NBA Policy Clarification

Stephen Andrews
09 May 2023

The National Basketball Association (NBA) recently announced that it will remove drug testing for THC under a new agreement reached between the league and the players. Earlier reports on the new collective bargaining deal also said players could promote marijuana brands. Still, a policy update says players can only support CBD brands openly, and they are free to make other passive investments.

NBA clarified that players wouldn't be able to promote cannabis brands. However, the league will allow players to make passive investments and, more importantly, it removes testing requirements for THC. 

The update comes after early reports on the new collective bargaining agreement said players could also engage in promotional activities for marijuana brands.  

A new summary document reads that players "may promote a company that makes products containing CBD," but players will "continue to be prohibited from promoting marijuana companies." 

The new collective agreement that goes into effect on July 1 will allow players to invest in CBD brands without any mentioned restrictions, and they could "also hold a passive, non-controlling interest in a company that makes products containing marijuana." 

However, by far, the most significant change that the NBA is embracing is abandoning THC testing on players. Teams could still refer players to a treatment program if there is a "reason to believe one of its players is under the influence of marijuana while engaged in NBA or team-related activities, or has a dependency issue involving marijuana."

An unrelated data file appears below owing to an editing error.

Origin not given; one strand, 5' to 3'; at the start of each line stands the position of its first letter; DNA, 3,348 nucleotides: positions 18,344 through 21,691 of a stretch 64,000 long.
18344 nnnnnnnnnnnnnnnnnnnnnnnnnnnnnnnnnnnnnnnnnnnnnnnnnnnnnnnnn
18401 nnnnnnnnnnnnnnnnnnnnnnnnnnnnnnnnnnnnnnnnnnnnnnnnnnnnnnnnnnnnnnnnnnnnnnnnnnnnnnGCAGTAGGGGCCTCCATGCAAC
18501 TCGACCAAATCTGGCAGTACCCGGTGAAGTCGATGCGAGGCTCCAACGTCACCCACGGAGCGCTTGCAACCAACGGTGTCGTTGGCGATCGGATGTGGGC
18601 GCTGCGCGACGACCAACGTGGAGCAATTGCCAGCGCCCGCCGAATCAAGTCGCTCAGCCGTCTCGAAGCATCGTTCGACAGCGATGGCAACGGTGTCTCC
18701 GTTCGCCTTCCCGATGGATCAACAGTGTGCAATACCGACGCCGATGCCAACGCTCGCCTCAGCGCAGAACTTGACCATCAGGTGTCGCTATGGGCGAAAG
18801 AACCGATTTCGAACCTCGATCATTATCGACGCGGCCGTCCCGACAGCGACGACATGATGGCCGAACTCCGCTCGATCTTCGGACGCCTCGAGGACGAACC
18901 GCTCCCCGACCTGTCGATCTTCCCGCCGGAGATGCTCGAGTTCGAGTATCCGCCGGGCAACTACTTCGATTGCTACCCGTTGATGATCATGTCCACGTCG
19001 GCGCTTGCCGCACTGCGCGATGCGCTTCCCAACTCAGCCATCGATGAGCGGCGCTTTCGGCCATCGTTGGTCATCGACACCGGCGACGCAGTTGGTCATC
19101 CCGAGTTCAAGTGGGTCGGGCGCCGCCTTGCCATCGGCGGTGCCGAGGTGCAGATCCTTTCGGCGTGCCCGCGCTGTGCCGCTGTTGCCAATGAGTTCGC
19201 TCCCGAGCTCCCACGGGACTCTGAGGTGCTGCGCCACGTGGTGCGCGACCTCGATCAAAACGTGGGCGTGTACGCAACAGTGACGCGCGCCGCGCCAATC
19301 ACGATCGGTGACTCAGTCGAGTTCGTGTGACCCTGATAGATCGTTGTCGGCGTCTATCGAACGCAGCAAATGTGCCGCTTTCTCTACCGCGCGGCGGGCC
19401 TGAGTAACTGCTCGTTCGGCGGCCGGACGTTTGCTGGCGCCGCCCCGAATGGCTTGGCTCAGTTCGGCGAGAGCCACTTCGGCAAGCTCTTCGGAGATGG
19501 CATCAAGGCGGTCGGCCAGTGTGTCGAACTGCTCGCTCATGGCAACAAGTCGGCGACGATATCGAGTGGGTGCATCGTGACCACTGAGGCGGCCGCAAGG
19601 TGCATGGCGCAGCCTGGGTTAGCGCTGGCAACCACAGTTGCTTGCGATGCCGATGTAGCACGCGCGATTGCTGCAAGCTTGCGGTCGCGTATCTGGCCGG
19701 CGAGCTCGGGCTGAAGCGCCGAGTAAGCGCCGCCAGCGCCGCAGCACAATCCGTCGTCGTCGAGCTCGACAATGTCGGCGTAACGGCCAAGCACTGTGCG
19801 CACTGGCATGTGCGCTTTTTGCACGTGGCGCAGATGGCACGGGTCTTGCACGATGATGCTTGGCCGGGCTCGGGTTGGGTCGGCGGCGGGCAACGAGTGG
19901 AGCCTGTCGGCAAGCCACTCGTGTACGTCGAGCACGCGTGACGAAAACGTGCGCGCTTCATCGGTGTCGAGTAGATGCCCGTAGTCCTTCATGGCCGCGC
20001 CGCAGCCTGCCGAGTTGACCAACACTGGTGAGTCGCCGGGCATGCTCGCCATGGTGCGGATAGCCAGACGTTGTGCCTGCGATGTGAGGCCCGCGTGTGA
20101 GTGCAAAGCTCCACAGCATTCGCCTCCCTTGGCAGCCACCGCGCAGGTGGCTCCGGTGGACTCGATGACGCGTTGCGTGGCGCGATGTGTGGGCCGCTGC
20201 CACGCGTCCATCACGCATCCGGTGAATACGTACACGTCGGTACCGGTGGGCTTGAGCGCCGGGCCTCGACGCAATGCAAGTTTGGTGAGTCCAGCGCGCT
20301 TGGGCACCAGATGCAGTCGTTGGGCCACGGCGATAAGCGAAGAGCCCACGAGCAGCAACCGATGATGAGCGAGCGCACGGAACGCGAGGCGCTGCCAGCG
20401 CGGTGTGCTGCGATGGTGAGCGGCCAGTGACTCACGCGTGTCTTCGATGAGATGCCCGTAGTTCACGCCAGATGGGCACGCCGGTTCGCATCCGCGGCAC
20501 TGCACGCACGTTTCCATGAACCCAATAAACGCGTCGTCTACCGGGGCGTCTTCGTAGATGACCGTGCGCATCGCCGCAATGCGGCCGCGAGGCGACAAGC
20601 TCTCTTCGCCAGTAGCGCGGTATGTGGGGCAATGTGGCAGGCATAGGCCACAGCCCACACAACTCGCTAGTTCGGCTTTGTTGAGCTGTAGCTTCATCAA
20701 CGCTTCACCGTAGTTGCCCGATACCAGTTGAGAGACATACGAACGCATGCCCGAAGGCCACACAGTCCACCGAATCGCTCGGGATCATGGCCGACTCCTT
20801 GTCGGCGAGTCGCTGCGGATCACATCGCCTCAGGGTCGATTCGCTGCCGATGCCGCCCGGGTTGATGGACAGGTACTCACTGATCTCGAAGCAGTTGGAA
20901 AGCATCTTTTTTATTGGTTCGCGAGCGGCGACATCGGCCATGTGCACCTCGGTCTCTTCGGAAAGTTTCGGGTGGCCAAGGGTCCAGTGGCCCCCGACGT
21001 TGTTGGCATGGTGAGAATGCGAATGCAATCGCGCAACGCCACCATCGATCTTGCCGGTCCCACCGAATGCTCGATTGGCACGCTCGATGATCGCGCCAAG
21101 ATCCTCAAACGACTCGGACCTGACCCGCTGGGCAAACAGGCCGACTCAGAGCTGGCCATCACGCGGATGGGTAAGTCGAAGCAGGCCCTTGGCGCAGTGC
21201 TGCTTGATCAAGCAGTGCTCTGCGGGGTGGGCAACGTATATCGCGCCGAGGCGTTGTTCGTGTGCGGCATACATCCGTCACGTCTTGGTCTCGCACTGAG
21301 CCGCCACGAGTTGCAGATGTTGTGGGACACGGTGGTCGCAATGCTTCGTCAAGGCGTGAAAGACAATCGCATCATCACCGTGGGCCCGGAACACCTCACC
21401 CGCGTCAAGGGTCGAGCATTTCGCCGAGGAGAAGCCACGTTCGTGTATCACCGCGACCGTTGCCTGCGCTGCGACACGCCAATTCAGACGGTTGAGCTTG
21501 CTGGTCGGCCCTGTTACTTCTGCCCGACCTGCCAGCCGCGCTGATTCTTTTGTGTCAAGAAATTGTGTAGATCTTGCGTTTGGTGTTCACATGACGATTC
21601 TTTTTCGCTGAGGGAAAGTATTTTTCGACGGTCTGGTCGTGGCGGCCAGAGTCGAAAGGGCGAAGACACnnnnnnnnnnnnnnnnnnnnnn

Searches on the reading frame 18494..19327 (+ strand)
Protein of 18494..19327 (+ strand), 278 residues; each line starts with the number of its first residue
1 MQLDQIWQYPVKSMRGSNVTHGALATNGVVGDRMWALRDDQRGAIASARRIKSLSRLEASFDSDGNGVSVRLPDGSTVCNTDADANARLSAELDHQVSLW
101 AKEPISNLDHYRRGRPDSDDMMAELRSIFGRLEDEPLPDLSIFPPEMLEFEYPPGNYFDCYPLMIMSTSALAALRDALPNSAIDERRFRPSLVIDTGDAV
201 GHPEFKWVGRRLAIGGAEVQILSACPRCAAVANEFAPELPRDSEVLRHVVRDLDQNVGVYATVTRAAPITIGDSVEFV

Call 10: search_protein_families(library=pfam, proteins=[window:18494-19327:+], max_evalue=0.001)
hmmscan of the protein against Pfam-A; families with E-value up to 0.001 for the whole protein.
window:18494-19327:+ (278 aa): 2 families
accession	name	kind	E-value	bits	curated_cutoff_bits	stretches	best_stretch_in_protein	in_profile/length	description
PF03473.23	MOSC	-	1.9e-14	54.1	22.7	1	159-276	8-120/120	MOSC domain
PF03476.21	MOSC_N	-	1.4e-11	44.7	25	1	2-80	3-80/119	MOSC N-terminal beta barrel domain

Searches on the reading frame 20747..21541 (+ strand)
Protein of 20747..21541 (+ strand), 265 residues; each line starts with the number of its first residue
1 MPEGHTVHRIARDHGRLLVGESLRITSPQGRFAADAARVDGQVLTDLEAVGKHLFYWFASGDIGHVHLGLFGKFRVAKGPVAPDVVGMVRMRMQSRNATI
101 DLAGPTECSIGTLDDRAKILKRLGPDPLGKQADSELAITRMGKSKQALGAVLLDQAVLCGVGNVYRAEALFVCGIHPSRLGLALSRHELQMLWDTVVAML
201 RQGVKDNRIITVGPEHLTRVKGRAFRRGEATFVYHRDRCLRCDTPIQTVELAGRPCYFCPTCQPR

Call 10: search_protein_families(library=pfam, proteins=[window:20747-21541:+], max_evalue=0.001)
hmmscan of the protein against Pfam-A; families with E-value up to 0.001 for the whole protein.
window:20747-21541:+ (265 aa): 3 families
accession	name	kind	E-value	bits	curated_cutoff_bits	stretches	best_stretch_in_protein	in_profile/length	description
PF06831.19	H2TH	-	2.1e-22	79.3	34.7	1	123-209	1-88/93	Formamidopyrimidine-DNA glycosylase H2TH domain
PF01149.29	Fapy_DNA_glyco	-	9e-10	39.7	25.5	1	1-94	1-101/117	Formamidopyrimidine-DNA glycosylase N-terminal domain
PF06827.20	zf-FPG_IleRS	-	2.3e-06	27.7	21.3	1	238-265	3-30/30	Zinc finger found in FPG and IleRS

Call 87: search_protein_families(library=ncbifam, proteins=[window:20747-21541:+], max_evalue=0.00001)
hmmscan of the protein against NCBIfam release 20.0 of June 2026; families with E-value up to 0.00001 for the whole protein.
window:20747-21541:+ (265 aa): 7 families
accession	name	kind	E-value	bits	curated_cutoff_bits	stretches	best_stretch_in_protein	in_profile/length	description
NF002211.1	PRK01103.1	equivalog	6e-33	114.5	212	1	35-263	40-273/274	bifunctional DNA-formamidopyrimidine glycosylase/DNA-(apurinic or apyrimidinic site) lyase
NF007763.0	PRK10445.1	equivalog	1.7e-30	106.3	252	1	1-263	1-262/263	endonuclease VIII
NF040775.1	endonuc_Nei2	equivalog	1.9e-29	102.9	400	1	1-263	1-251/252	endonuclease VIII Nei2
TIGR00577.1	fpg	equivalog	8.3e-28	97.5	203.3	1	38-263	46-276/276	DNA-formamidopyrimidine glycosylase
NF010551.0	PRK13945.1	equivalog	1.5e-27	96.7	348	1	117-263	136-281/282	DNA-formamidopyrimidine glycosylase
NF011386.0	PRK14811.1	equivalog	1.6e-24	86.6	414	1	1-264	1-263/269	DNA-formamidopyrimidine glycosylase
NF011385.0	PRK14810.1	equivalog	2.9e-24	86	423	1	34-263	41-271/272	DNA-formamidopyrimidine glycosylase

Just a little over ten years ago, professional basketball players were arrested and suspended if they were found to possess weed. The NBA's softened approach to marijuana comes at a time when cannabis reform is widely accepted nationwide. Almost all professional sports have gone weed-friendly. The national leagues for baseball and hockey (MLB and NHL) have already stopped punishing players for testing positive for weed. The National Football League (NFL) permits players to consume cannabis in the offseason. 

Some A-list basketball players have publicly spoken about their personal use of weed even before the announcement of the new NBA policy. Kevin Durant, an NBA Finals MVP and 13-time All-Star, teamed up with tech giant Weedmaps in 2021; he also openly spoke that cannabis helped clear his mind in an interview with David Letterman last year. In the same interview, Durant underlined that cannabis is something that helps him cope with the stress coming from being a professional athlete and went on as far as to say he was "high right now" in the interview. 

The NBA initially dropped the THC testing requirement in 2020 when the league's players quarantined together in Florida to play a shortened season during the pandemic outbreak. When the players left isolation a couple of months later, the league did not reintroduce testing. 

The league and its players then continued to negotiate on a collective bargaining agreement, now ratified. The deal will remain valid until 2029. Attorneys from both sides are still working to finetune the final text. 

Stephen Andrews